Presentation on theme: "The Highwayman Alfred Noyes. "The Highwayman" is a narrative poem written by Alfred Noyes, first published in the August 1906 issue of Blackwood's Magazine."— Presentation transcript:
"The Highwayman" is a narrative poem written by Alfred Noyes, first published in the August 1906 issue of Blackwood's Magazine. The following year it was included in Noyes' collection, Forty Singing Seamen and Other Poems, becoming an immediate success.
Plot The poem, set in 18th century England, tells the story of a nameless highwayman who is in love with Bess, a landlord's (innkeeper) daughter. Betrayed to the authorities by a jealous ostler (stableman), the highwayman escapes ambush when Bess sacrifices her life to warn him. Learning of her death he dies himself in a futile attempt at revenge, shot down on the highway. In the final stanza, the ghosts of the lovers meet again on winter nights.
Background The poem was written on the edge of a desolate stretch of land in West Surrey known as Bagshot Heath, where Noyes, then aged twenty-four, had taken rooms in a cottage. In his autobiography, he recalled: "Bagshot Heath in those days was a wild bit of country, all heather and pinewoods. The Highwayman suggested itself to me one blustery night when the sound of the wind in the pines gave me the first line." The poem was completed in about two days.
Literary Qualities The poem makes effective use of vivid imagery for the background and of repetitious phrases to create the sense of a horseman riding at ease through the rural darkness to a lovers' tryst or of soldiers marching down the same road to ambush him. "The Highwayman" is reputed to be "the best narrative poem in existence for oral delivery". Almost half a century later, Noyes wrote: "I think the success of the poem...was due to the fact that it was not an artificial composition, but was written at an age when I was genuinely excited by that kind of romantic story."
Vocabulary Moor- n. a tract of open, peaty, wasteland, often overgrown with heath, common in high latitudes and altitudes where drainage is poor; heath. Rapier- n. a small sword, especially of the 18th century, having a narrow blade and used for thrusting. Hilt- n. the handle of a sword or dagger. Plaiting- n. anything that is braided or pleated. Wicket- n. a window or opening, often closed by a grating or the like, as in a door, or forming a place of communication in a ticket office, a teller's cage in a bank, etc.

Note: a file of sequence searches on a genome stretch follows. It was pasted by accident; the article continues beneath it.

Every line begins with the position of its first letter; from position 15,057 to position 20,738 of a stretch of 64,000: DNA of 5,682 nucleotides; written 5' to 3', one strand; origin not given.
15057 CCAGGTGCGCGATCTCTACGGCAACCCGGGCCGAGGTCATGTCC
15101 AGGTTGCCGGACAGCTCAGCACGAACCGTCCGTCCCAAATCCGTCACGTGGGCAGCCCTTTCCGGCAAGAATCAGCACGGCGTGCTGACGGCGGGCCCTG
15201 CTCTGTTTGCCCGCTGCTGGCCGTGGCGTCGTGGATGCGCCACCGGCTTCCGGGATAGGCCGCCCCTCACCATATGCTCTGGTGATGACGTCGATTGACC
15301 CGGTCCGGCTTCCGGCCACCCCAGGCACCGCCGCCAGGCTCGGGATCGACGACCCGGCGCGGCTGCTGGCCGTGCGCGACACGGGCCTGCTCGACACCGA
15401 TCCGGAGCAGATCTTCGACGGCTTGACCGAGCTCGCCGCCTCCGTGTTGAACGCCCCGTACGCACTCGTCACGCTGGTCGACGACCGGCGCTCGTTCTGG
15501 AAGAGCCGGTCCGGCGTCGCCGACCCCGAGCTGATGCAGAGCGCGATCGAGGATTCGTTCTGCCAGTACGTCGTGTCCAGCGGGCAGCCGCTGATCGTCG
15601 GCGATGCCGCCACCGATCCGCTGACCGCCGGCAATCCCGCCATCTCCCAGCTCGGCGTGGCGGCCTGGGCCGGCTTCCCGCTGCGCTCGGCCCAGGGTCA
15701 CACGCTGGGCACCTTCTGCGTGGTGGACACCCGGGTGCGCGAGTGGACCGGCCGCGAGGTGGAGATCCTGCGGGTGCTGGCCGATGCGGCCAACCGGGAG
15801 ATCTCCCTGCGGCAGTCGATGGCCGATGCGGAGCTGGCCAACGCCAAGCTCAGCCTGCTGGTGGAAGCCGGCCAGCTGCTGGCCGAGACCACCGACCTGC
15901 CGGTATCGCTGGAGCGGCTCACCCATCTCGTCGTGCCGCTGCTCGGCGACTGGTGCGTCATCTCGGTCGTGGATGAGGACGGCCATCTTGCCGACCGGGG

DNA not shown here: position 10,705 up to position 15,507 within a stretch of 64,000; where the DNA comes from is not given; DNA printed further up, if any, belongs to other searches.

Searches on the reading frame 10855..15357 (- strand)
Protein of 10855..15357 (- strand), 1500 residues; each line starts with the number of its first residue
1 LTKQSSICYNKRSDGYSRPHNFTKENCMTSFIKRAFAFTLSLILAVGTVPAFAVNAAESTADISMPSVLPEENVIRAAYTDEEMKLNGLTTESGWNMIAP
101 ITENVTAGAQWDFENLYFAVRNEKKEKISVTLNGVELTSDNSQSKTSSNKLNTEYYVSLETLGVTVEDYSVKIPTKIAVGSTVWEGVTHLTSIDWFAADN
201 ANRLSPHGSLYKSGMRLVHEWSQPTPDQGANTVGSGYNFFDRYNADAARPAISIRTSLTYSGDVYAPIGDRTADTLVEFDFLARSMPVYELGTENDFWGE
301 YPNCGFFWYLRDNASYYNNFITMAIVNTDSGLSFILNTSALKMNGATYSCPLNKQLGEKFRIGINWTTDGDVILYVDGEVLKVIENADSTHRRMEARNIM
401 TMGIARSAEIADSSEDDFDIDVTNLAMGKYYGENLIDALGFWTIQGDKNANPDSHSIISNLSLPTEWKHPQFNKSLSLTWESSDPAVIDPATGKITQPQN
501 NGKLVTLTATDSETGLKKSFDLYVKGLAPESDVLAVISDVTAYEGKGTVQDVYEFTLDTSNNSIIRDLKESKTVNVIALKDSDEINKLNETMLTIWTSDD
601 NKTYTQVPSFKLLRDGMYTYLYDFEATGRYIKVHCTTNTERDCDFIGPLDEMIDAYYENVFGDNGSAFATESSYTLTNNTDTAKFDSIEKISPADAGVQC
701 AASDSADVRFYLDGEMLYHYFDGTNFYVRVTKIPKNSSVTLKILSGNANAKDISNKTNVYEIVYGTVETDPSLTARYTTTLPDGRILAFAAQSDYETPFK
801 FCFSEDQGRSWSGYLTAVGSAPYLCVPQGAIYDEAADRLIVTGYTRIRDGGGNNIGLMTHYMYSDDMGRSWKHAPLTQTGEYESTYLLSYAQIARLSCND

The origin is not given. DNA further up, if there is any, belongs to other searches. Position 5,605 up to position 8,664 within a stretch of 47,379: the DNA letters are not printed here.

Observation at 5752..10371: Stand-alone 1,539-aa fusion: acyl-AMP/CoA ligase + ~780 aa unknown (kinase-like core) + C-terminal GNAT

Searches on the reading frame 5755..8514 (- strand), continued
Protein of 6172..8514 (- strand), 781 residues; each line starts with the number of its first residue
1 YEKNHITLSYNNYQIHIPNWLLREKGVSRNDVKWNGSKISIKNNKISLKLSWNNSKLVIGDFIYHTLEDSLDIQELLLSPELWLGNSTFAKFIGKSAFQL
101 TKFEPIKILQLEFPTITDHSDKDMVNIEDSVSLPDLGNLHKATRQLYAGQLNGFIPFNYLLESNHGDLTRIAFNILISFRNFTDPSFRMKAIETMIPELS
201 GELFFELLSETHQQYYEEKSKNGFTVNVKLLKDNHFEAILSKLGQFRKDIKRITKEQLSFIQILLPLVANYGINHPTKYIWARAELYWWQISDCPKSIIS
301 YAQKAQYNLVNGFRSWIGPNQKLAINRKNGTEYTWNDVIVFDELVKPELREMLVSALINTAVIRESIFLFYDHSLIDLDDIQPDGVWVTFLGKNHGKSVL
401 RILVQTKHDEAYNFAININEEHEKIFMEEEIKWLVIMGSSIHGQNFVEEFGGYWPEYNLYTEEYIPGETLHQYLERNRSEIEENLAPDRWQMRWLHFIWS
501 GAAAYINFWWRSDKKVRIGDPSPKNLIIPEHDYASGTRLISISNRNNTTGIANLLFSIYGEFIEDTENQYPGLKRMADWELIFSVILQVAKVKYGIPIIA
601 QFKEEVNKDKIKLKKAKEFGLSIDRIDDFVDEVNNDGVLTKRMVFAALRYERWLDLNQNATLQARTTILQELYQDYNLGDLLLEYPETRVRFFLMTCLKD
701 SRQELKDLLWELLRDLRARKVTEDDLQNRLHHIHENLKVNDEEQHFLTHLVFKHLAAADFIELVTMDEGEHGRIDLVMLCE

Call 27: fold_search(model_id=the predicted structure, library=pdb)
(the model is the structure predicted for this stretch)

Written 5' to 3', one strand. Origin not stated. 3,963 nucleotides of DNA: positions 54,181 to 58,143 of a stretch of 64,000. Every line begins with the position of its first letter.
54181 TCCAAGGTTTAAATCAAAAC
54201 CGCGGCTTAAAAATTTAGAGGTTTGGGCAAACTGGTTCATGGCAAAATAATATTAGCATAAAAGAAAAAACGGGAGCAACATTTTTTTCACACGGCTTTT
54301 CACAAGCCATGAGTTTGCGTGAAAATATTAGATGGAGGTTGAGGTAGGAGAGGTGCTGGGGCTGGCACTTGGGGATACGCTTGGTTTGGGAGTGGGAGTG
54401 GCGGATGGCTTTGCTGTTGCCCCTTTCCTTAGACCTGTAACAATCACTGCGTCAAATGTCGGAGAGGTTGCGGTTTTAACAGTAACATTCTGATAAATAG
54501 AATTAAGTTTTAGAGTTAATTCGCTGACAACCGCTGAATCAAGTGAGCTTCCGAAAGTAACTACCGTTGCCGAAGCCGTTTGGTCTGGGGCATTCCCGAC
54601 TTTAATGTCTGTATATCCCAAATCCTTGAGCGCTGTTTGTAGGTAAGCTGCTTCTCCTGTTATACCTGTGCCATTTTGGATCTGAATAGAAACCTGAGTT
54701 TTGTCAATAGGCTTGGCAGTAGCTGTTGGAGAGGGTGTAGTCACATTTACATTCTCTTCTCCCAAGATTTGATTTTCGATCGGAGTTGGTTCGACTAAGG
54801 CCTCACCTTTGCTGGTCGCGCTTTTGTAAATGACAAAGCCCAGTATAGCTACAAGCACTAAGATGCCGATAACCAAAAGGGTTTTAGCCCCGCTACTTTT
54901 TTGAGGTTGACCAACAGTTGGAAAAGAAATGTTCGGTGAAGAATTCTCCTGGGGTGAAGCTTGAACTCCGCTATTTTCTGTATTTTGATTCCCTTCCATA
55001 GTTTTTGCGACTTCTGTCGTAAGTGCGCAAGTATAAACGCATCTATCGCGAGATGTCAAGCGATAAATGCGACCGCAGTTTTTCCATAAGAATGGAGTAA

Vocabulary Ostler- n. a stableman, especially one at an inn Harry- v. (used with object) 1. to harass, annoy, or prove a nuisance to by or as if by repeated attacks; worry: He was harried by constant doubts Casement- n. a window sash opening on hinges that are generally attached to the upright side of its frame. Jest- n. a joke or witty remark; witticism Priming- n. the powder or other material used to ignite a charge. Brandish- v. (used with object) to shake or wave, as a weapon
Romantic Adjective 1. of, pertaining to, or of the nature of romance; characteristic or suggestive of the world of romance: a romantic adventure. 2. fanciful; impractical; unrealistic: romantic ideas. 3. imbued with or dominated by idealism, a desire for adventure, chivalry, etc.
Highwayman noun, plural -men. (formerly) a holdup man, especially one on horseback, who robbed travelers along a public road.
King George III Ruler of Great Britain from 1760-1820 Succeeded his father, King George II Hero to Great Britain (Loyalists) Evil Tyrant to the Colonies (Patriots)